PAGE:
The world’s greatest detective
If asked to name the most illustrious British detective, would the fictional Sherlock Holmes immediately come to mind? Probably, although there was a time, particularly in the late 1940’s and early 1950’s, when Robert Fabian, who had risen through the ranks of the London Metropolitan Police Force to become detective superintendent of Scotland Yard, was popularly known as the world’s greatest detective.
After his retirement, Fabian put pen to paper and wrote a memoir chronicling his most interesting cases. The success of Fabian of the Yard was instant and a weekly television program soon followed that ran for a couple of seasons in Great Britain. Similar in format to the American show Dragnet, each episode depicted a police case, with the added attraction of Fabian providing the epilogue.
Even Hollywood beckoned and he was flown out to be a consultant on the movie made of his exploits, now renamed “Fabian of Scotland Yard” for the American audience to avoid confusion with gardening.
While I did cross paths with Fabian, strangely enough it wasn’t while we were both on the London force. The occasion arose when I was newly arrived in Canada to join the Toronto police and Fabian was brought over in an attempt to solve a baffling disappearance.
In late 1953, 17 year-old Marion McDowell’s boyfriend reported that Marion had been abducted from his car at gunpoint while they were parked in a secluded lover’s lane. The boyfriend came under immediate suspicion, but was cleared upon determination that his injuries couldn’t have been self-inflicted. In a novel approach at the time, her beau was also sent to Buffalo to take a lie detector test, which he passed with flying colours.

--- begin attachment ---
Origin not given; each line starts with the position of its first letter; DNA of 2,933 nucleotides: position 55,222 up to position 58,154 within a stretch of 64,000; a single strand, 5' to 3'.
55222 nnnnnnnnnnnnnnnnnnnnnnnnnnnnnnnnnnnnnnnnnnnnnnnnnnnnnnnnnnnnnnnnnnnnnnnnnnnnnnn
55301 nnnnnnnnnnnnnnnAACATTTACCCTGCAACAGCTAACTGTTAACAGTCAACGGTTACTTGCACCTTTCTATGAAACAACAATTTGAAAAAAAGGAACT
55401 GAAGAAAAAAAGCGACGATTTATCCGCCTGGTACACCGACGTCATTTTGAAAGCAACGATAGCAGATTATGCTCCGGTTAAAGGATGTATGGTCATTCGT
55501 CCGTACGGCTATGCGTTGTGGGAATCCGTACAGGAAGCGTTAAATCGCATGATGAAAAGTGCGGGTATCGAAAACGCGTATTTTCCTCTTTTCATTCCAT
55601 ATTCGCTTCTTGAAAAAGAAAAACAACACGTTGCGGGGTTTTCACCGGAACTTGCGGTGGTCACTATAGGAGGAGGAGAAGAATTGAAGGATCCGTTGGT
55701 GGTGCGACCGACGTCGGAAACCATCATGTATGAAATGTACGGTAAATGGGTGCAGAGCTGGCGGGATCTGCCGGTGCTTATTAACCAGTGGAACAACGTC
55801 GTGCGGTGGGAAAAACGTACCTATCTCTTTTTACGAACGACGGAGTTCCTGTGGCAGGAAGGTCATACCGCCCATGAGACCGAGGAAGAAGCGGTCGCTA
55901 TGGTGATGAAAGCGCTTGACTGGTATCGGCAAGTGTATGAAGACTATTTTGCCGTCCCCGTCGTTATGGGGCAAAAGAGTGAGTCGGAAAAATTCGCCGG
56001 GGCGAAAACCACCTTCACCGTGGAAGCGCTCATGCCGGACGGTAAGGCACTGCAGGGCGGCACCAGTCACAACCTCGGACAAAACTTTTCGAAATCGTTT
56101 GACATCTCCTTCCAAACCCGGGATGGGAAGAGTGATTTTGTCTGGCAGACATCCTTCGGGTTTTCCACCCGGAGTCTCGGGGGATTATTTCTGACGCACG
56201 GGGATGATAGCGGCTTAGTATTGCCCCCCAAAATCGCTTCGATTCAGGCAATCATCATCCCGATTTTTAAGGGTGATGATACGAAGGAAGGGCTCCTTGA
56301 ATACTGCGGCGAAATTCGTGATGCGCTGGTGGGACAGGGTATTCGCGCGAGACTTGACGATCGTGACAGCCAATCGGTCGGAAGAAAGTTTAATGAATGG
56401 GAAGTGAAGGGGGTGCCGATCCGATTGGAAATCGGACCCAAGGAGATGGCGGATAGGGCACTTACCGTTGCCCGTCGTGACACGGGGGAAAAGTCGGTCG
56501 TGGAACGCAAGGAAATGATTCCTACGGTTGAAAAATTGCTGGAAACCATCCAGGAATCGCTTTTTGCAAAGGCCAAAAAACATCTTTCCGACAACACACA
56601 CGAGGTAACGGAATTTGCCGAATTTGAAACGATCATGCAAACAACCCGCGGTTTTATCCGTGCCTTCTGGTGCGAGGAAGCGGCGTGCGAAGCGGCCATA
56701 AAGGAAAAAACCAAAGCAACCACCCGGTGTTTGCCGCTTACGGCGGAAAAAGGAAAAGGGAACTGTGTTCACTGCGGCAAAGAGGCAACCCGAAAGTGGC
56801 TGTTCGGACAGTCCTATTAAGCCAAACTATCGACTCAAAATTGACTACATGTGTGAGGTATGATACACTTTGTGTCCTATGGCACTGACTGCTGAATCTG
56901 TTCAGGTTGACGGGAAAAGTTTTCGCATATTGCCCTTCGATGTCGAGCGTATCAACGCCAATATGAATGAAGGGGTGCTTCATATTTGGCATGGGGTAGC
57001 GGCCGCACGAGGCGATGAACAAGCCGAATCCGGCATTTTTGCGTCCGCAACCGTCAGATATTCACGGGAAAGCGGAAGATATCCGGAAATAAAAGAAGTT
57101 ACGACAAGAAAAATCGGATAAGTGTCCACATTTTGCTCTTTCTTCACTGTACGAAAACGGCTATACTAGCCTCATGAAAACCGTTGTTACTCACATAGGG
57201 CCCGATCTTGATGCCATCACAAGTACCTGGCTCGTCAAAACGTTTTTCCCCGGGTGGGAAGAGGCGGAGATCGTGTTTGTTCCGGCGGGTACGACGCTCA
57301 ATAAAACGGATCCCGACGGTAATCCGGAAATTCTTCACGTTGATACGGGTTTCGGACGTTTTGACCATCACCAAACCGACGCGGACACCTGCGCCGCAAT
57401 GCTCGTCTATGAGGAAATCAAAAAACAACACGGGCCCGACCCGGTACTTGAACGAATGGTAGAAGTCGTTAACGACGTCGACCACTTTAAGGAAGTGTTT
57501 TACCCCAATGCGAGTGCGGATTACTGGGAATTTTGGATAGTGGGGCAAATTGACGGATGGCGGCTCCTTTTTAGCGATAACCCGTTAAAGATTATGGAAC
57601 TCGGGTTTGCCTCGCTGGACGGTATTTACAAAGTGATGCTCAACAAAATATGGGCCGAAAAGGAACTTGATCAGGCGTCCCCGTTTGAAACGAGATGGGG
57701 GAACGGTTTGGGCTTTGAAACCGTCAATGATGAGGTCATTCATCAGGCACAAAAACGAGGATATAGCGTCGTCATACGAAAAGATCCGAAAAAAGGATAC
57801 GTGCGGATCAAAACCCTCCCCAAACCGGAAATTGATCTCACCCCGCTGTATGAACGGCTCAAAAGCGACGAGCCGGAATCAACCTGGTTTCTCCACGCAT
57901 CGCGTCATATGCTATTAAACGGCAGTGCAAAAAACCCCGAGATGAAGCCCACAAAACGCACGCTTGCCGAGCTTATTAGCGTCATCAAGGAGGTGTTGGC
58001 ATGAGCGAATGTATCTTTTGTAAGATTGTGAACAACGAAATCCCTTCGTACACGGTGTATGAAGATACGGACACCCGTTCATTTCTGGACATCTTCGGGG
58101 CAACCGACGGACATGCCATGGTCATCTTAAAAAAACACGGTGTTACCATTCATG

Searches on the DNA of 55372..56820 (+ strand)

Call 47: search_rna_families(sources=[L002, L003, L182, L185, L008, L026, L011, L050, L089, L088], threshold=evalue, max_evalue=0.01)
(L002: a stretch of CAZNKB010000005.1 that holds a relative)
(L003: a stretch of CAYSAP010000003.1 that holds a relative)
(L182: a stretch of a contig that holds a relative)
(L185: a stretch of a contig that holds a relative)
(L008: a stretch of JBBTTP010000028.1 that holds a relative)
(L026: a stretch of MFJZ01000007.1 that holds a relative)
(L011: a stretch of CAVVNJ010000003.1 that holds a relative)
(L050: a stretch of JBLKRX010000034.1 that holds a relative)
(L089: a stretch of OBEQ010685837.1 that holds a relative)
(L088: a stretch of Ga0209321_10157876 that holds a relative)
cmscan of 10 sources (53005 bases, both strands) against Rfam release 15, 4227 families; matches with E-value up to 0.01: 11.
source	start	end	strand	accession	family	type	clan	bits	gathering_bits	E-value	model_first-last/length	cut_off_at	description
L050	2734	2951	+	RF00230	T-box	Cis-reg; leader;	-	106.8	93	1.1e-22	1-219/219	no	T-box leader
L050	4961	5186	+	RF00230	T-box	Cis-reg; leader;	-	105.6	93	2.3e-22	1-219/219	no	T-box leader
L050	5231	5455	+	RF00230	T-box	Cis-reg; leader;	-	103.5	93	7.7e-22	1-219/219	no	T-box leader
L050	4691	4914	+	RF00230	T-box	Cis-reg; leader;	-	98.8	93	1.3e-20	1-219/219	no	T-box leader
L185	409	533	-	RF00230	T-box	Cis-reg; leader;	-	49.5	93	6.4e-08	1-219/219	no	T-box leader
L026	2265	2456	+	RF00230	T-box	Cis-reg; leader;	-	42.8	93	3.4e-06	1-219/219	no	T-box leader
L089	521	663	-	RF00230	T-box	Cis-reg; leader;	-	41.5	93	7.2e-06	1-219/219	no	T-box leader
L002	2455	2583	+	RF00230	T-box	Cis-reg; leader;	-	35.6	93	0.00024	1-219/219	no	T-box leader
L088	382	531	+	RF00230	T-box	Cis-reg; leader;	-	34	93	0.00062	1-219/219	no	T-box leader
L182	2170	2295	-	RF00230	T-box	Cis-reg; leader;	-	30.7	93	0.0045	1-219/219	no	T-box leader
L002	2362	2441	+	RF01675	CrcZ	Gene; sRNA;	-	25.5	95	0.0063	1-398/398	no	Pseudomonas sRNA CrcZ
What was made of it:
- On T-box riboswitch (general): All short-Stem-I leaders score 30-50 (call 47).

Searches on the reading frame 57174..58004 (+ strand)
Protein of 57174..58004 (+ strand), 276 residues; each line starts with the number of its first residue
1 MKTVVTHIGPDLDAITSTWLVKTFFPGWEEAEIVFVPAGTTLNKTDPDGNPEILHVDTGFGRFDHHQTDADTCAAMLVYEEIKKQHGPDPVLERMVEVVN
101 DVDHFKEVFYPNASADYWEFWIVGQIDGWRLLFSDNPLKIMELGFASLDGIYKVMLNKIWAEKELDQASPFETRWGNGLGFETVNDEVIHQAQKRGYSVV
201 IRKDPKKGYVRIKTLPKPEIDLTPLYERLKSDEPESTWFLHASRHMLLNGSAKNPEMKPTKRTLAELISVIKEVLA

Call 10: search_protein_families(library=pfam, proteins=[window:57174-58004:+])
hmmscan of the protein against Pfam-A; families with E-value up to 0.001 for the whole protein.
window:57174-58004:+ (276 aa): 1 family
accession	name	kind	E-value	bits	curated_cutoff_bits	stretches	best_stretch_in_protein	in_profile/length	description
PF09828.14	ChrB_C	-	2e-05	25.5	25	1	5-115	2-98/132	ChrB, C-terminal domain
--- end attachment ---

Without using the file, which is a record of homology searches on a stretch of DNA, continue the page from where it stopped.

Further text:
The McDowell case became the largest manhunt of its time in Toronto. Pretty much everyone who’d ever known Marion was interviewed and an intensive and exhaustive search was conducted, which brought no results after following up hundreds of leads. Needless to say, Toronto police investigators were beyond frustrated.
In desperation, Marion’s father reached out to the Toronto Telegram newspaper in the summer of 1954, begging them to bring the great detective to Toronto to solve the case. Fabian, preparing for a visit to the US for a speaking engagement, agreed to stop by Toronto first and bring his expertise to the investigation.
As would be expected, Toronto Police considered this news little more than a publicity stunt and were not only resentful of being thought incompetent, but reluctant to share their massive files with the visiting celebrity.
On Fabian’s arrival, the newspaper hosted a reception for the acclaimed detective and, in a gesture of goodwill, invited a number of Toronto police officers to the event, myself included. We were warned by our superiors to be on our best behavior.
Figuring the newspaper would lay on a good spread, I brought along one of my colleagues, Harry. However, knowing Harry’s reputation for being a bit of a card, I cautioned him not to draw attention to himself.
We went our separate ways to mingle at the reception and I lost track of Harry. The next time I saw him, he was in the receiving line to meet Fabian. I quickly headed over, arriving just in time to hear Harry introduce himself as “Chester Drawers”. We then made a quick exit.
After declaring the McDowell disappearance one of the toughest cases he’d ever tackled, Fabian headed Stateside without shedding new light or coming to any conclusions about the incident. Still, I’m sure a lot of newspapers were sold.
No trace of Marion McDowell was ever found and the case remains open on the police books. It’s hard to believe the missing teen would now be 80 years old.
I eventually received my glossy 8 x 10 group pic taken by the Toronto Telegram photographers, autographed by Fabian with the encouraging words “The best of luck boys!” Easily finding myself in the back row and the guest of honour in the front holding onto his pipe, I was amused to also see a familiar face grinning over Fabian’s shoulder. It was none other than my pal Harry aka “Chester”.
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